Feb 8, 2010 | No Comments | ByRachel Millward
Living Dolls: The Return of Sexism, a new book by Natasha Walter
Natasha Walter is a friend and valued supporter of Birds Eye View. She was on our jury with Miranda Sawyer and Bonnie Greer in 2006, and came along to co-present Birds Eye Review which closed the festival in debate that year. We also had the pleasure of her company in 2007 at the Women’s Arts International Festival (sadly only a once-off due to funding cuts) in Kendal, Cumbria as she joined us for a panel discussion and we spent the weekend watching great gigs and walking in the hills.
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Feb 8, 2010 | 1 Comment | ByRachel Millward
Rachel+bump - now two months bigger...
Well, this is the funniest of festival years for me. Just as Birds Eye View gears up to what looks to be an outrageously brilliant festival – a true celebration of the scope of women’s creative vision, I gear up to a very different moment of creativity – giving birth for the first time. There’s something rather poetic (and nuts) about the timing for me. Should I go those two “permissable” weeks over the official due date, our baby girl could be coming into the world on opening night. Which means that the festival – my first baby, of sorts, is now safely in the hands of BEV’s most excellent team, allowing me to focus on this momentous and unknown journey ahead. Obviously, should baby decide to come this week, or next, I may shuffle down to share in the joys of closing night delight, but maybe our new little world will be too fresh and fragile – we shall see…
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Jan 24, 2010 | 1 Comment | ByRachel Millward
With apologies for having been a bit secretive about it, we launched the Birds Eye View Film Festival 2010 on Tuesday, at the Century Club on Shaftesbury Avenue, London. This was one of those exclusive shin-digs, with press, VIPs, sponsors, partners and all good schmoozable folk joining us as we announced the festival programme with a celebratory tipple.
New Chair Elizabeth Karlsen, Fiona Shaw and Rachel
Fiona Shaw - surely one of the greatest actors working in London today – we find her quite mind-blowing! – gave the opening address, while I introduced our new chair – the amazing producer Elizabeth Karlsen – and revealed the delights of the festival to come.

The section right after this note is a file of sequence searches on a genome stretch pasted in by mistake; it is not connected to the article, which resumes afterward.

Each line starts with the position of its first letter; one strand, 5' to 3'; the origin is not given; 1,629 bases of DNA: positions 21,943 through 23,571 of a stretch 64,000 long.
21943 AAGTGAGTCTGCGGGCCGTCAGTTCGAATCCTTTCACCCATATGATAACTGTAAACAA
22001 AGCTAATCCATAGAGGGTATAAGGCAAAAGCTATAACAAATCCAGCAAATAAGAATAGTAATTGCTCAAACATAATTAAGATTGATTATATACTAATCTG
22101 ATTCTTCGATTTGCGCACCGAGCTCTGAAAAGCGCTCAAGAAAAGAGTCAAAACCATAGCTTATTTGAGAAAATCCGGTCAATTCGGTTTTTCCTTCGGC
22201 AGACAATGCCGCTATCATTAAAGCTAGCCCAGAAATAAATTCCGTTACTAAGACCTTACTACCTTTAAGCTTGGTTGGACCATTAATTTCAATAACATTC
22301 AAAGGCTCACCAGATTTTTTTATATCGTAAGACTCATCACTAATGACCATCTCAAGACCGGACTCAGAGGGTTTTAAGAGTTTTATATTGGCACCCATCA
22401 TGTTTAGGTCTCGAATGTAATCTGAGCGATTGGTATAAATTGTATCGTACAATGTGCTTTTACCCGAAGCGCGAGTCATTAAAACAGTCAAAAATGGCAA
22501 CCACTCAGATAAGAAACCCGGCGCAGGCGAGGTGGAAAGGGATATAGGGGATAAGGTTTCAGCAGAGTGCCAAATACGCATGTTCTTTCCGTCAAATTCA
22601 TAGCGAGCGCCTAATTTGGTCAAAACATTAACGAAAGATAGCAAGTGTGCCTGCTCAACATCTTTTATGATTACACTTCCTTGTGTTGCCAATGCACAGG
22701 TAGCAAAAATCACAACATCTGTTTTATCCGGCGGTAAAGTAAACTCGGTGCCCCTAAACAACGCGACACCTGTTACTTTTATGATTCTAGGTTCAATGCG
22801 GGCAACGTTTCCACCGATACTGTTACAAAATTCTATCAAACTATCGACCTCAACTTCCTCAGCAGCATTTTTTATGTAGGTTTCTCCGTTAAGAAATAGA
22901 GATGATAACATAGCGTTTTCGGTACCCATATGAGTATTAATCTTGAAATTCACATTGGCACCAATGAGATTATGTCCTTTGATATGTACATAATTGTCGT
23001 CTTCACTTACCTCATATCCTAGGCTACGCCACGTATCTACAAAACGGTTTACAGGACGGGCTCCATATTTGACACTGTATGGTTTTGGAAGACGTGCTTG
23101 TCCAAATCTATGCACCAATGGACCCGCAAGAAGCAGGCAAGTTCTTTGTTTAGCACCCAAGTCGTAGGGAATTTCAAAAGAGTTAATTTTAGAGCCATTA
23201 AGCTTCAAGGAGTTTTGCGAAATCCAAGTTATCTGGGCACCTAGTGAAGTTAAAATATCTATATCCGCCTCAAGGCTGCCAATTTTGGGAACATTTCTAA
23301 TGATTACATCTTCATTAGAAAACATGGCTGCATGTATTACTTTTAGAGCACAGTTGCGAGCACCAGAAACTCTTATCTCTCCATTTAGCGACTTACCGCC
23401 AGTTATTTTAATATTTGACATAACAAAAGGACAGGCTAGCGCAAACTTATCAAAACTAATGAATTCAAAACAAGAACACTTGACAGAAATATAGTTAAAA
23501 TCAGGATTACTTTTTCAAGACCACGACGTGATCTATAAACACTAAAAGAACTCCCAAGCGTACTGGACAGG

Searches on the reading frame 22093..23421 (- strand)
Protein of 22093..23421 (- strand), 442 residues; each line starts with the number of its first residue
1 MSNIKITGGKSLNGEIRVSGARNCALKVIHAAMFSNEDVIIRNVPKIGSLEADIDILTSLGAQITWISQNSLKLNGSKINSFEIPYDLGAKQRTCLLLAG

Fiona Shaw’s speech was typically eloquent – ranging from aboriginal Australian women’s culture to new interractive narrative forms in film. Her final message was clear and passionate: “Just as poetry comes from the silence, so films come from the darkness. Women need to illuminate more of that darkness, for the benefit of both genders…” amen to that! Read the full story
Nov 24, 2009 | No Comments | ByRachel Millward
Cast Offs dir. by Miranda Bowen and Amanda Boyle
Cast Offs is a new Channel 4 comedy drama that hits our screens next week. Framed as a documentary, it sees six disabled characters sent to a remote island to discover whether they can survive un-assisted. Satirical, poignant and unashamedly honest, the show has already gained a mountain of press attention; described by The Times as a ‘brilliant observed comedy drama, and a breakthrough in television’s depiction of disabled people’.
The two directors behind the show are Miranda Bowen and Amanda Boyle, both of whom have been closely watched by BEV over the last few years – we screened Amanda’s short films Hotel Infinity in 2005 and Pop Art in 2009. Happily, Victoria Wright, one of the stars of the show, leapt at the chance when we suggested she grill her two directors – read on for their behind-the-scenes story. Read the full story
Nov 5, 2009 | 1 Comment | ByRachel Millward
Bright Star, starring Abbie Cornish and Ben Whishaw
Jane Campion, the only woman to have won a Palme D’or, and one of only three to have been nominated for an Oscar in directing, has delighted us all by creating another filmmic masterpiece out in cinemas this Friday: Bright Star. It’s the most exquisit film – poetry and astounding beauty in every moment. Huge fans that we are, we went along to hear her speak at the London Film Festival, and here we share some of her pearls of wisdom with you…
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Nov 4, 2009 | 5 Comments | ByRachel Millward
1 Day, dir. Penny Woolcock. Out this weekend, everywhere except Birmingham.
Acclaimed British filmmaker Penny Woolcock (Mischief Night, Exodus, Death of Kinghoffer) has done it again and created another daring and innovative film, this time a hip hop and grime musical, set amidst gangs of Birmingham. Premiered to critical acclaim at the London Film Festival last month, all was set for a successful national cinema release this weekend. But just this Monday we learned that the West Midlands Police advised local cinemas against screening it, and, despite their very dubious grounds for doing so, Birmingham cinemas have pulled the film. But should the police really be interfering in the films we watch? What’s going on? We spoke to Penny Woolcock to get the full story, and hear more about the making of the film. Read on… Read the full story